In introductory college courses, we are encouraged to involve our students as much as possible. Thus, in this Season of Advent, I asked my students (who come from diverse backgrounds) to tell me what they remember about their first Christmas celebration. Two items came to the top of their lists – gifts and lots of good food. They told me about the first gift or gifts that they remember receiving and the enjoyment that they had with their small family, extended family, or sometimes an entire church.

As I listened to them, I thought that these traditions very much reflected Christ. The Gospel of John, which does not have a Christmas story, probably has the best-known verse when it talks about the gift that God has given to humanity. John 3:16 reads: For God so loved the world that he gave His only begotten Son, so that whoever believes in Him should not perish, but have everlasting life. God has given us the greatest gift in the birth of His Son in our world.

This gift of salvation is not the only gift that Christ gives. Jesus starts his ministry by performing a miracle at a wedding. Two people in love were running into a crisis on the day of their wedding—there was no more wine to drink. Jesus gave them a wedding gift of the best wine that the master of ceremony had ever tasted.

Jesus Christ not only enjoyed giving gifts, but he enjoyed a good meal and spending time at the table with other people. In contrast with his cousin John the Baptist, whose primary foods were locusts and honey, Jesus enjoyed the fruit of the wine and good food. Luke 7:34 recounts that because Jesus spent time eating and drinking with sinners and publicans, people called him a winebibber and a glutton. When we study the gospels, we find that many of the deep conversations that Jesus had with the disciples took place at tables as they ate and fellowshipped with one another. After the resurrection, Jesus proves that He is not a ghost by asking the disciples to give Him a piece of fish and then eating it. After Christ’s Ascension, one of the most important components of the apostolic church was sharing meals.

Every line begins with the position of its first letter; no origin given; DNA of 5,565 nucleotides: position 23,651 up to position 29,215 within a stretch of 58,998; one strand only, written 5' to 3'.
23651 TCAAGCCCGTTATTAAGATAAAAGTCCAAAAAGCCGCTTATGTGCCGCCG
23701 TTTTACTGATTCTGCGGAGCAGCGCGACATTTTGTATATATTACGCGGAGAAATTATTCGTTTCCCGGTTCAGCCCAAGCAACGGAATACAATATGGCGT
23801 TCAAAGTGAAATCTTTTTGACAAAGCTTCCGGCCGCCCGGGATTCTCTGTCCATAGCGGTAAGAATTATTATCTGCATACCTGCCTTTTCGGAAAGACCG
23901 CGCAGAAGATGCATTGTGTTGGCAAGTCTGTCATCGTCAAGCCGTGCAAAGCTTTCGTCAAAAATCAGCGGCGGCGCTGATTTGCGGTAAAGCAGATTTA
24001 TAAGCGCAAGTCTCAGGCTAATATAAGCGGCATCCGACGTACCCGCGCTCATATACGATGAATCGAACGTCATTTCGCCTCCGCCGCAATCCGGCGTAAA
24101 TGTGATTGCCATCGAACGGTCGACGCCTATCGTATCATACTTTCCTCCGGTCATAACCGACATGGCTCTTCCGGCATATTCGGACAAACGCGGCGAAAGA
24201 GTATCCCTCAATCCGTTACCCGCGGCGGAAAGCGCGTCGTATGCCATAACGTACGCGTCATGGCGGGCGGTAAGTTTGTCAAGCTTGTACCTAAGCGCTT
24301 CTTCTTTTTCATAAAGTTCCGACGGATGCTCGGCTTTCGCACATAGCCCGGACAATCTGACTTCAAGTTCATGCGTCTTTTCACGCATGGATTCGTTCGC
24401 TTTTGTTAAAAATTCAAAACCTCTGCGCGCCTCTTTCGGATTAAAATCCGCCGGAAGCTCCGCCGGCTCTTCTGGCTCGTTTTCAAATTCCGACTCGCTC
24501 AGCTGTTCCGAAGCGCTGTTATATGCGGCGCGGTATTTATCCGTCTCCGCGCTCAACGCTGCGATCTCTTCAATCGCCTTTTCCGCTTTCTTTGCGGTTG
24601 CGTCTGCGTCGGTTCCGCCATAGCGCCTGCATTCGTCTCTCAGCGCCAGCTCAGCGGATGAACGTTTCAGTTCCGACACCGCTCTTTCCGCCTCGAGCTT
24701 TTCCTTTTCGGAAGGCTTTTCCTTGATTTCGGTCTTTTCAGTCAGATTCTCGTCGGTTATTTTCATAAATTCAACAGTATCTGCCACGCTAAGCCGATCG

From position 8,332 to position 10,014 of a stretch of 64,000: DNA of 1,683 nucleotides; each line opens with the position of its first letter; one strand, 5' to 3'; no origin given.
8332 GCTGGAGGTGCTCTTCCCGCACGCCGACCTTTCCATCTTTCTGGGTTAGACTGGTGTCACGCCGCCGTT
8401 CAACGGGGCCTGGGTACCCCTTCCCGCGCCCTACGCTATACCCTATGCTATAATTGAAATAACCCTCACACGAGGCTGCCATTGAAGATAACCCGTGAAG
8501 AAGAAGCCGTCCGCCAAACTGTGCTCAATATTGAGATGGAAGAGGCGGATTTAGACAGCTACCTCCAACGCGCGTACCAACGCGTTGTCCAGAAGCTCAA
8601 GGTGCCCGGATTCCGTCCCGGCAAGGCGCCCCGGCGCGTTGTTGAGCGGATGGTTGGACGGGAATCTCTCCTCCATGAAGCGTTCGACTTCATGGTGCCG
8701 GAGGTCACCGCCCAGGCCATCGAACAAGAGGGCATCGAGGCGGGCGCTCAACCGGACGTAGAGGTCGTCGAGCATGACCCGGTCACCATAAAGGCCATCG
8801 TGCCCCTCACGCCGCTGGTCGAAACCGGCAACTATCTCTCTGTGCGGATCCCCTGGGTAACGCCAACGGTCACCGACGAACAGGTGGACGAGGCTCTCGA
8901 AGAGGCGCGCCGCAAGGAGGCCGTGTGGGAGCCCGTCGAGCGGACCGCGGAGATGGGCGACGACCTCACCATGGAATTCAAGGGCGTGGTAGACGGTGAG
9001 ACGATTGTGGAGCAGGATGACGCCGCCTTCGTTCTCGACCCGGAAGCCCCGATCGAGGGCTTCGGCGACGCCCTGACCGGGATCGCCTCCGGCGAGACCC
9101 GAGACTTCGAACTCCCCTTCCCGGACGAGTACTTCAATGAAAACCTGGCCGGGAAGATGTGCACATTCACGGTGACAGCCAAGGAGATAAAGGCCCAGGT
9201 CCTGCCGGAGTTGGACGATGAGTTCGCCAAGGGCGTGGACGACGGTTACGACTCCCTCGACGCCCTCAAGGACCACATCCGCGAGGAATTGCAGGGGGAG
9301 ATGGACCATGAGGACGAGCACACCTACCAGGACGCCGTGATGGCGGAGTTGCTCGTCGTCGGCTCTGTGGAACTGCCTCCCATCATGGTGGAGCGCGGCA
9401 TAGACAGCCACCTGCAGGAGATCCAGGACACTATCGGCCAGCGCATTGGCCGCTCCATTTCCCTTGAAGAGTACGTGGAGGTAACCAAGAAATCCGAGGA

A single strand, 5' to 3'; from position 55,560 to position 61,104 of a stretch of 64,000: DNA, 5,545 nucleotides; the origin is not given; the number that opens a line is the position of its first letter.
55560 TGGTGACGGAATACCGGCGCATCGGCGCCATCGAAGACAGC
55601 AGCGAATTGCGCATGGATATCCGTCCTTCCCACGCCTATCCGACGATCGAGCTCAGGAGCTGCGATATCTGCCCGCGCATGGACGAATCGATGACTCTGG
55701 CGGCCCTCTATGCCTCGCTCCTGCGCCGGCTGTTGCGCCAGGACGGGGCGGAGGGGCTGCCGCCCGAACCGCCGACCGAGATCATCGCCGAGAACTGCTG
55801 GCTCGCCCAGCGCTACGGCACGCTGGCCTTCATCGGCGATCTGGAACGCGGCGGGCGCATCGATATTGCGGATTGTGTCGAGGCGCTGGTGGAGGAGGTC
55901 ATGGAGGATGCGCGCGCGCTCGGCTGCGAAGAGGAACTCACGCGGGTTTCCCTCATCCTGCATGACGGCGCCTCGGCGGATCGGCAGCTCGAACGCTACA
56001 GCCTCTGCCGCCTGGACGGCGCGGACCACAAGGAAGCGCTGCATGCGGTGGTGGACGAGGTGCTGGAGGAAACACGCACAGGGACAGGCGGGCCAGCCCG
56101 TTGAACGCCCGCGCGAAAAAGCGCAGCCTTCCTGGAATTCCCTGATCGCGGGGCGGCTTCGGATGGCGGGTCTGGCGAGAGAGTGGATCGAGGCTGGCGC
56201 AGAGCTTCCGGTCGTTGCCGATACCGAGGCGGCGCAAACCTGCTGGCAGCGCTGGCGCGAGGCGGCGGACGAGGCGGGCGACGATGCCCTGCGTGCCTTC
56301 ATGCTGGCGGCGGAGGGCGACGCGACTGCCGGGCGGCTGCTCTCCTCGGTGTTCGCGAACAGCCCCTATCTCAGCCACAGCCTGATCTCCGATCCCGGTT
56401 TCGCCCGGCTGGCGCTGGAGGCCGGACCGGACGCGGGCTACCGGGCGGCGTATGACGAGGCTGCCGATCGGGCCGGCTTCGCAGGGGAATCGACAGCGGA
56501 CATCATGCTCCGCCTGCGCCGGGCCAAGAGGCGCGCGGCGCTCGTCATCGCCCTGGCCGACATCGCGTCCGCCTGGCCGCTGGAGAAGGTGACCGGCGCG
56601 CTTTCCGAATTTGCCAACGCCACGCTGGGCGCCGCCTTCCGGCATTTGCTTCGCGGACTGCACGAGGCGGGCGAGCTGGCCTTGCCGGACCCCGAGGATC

Our family has discussed both light and difficult subjects at the dinner table and no subject was taboo. However, as we enjoyed all of those discussions over our food, we were aware that Jesus Christ was the invisible guest at each of our meals. We recognized that what we had were gifts from God because the Bible tells us that every good and perfect gift comes from the Father of lights.


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So, continue the family traditions that you have and create new ones. Give good gifts, enjoy good food, and cherish your time together, but remember the supreme gift that God gave to us at Christmas – His beloved son, the Lord Jesus Christ.


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George Hancock-Stefan

Pastor George Hancock-Stefan completed 30 years as the pastor of the great congregation at Central Baptist Church in Atlantic Highlands in 2020. Those 30 years have been a blessed time for him, his wife...